5 tips on how to: ask powerful questions to get powerful answers

Asking questions is incredibly important as a skill – knowing when and how to ask questions can really drive your development and not knowing how and when asking is important can leave you missing out on so many opportunities.

When I was a very junior developer I thought that it was really weird that the senior developer next to me would message me all the time on IM … I mean, I was right next to him? Why did he do that? Why not just … speak to me?

However now I know why! … He was deep in thought!

IM is a way of having conversations asynchronously so that he could continue in his deep thought of development … As soon as this clicked with me I slapped my head! As a developer having full focus on your work can be incredibly important, and interruptions to this can leave you feeling really inefficient.

To prevent you from making some developer faux pas I’ve put together 5 tips that help you to ensure that the questions you ask are not only relevant, but respectful, powerful and also well utilised.

5 powerful question tips

  1. Write everything down – When you ask questions, make sure to write down the answers, there’s nothing more infuriating than when you get asked a question but the person asking the question doesn’t remember it or write it down, take the time to do this and it’ll make your colleagues much happier to answer your questions
  2. Offer to write documentation – The best time to write docs is when you needed them and they didn’t exist. Too many developers immediately start saying “URGH why is there no documentation for this?” … if this is you, the reason there is no documentation is your attitude – take responsibility and get it done yourself. If you’ve been taking notes to the questions you’ve asked you should already have everything documented, right? …
  3. Don’t just say “I understand” – It’s so easy to just quickly say that you understand something when you don’t, especially if you’ve asked a few times, stick with it and ask any questions you have.
  4. Drive the discussion – I personally like to understand through drawings and visuals, as you’re listening just start drawing what you hear and ask the person explaining to confirm what you’ve drawn. It’s your responsibility to make sure that you understand, remember this is about you and the questions that you need to ask – take ownership and drive your discussions.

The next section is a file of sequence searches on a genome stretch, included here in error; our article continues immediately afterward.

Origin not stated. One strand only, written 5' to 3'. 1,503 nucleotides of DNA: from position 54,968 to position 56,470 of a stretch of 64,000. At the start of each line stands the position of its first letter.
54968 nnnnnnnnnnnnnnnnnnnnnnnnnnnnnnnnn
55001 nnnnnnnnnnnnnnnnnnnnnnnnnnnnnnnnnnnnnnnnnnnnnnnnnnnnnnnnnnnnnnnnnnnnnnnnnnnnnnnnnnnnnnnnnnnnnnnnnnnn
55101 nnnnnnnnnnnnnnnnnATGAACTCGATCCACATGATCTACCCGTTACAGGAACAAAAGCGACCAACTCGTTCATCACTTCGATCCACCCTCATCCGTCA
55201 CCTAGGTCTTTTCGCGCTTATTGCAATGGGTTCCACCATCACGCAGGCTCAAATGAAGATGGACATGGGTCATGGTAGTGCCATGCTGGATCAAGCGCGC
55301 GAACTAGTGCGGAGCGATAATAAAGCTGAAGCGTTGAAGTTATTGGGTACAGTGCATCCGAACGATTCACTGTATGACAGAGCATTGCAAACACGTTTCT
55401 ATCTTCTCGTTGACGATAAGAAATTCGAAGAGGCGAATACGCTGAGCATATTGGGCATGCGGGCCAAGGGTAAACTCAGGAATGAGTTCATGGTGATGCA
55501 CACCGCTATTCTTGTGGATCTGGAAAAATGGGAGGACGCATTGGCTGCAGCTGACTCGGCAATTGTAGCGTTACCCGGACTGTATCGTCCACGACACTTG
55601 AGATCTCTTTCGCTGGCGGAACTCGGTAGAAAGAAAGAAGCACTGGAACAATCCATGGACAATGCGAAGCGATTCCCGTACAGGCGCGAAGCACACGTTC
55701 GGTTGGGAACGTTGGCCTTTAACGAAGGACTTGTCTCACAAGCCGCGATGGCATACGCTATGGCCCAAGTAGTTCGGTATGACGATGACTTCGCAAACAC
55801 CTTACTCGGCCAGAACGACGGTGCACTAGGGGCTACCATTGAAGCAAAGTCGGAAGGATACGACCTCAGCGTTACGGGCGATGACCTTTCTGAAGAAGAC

5. Approach people respectfully – When you have a questions in the office then one thing that you can do to ensure that your questions don’t come across in the wrong way is to respect the person you’re asking of. When you’re a developer having a stream of thoughts is something you sometimes just don’t want to lose, and there’s nothing worse than a big pat on the back to say “Hey, my thing is more important than your thing” … don’t be that guy! Approach someone with your question, stand next to them and wait for them to finish what they’re doing – or, where possible ask them if they have a moment by IM, this will help them keep their thoughts together and they’ll respect you for more for doing so.

Question: What types of behaviour bothers you most with regards to questions … when someone forgets everything you’ve said or doesn’t listen? It’s important to know what frustrates you as you don’t want to do that to others…

— Leave me a comment and let me know!

Lou is a Front End Software Developer who currently lives and works in London. A voracious reader with an insatiable inquisition.

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  • Great advice! There is nothing more annoying than a colleague assuming you are free just because you are quietly working at your desk. This is my ‘busiest’ time! Politeness and patiently waiting to be acknowledged shows respect and good manners.

    Another pet peeve of mine is the same person coming back repeatedly for clarification. Your tips are ‘on point.’ Thank-you.

    • Absolutely – striking at the right time really helps, too.

      Finding the right time to ask the question is also really important! – After lunch, when they’ve eaten usually! 😛

  • Dennis Atkin

    Allow time for the answer (use of silence) knee jerk answers when pressured can all too often steer a conversation away from the focus.

    • Absolutely – especially if there’s chance of them taking it personally!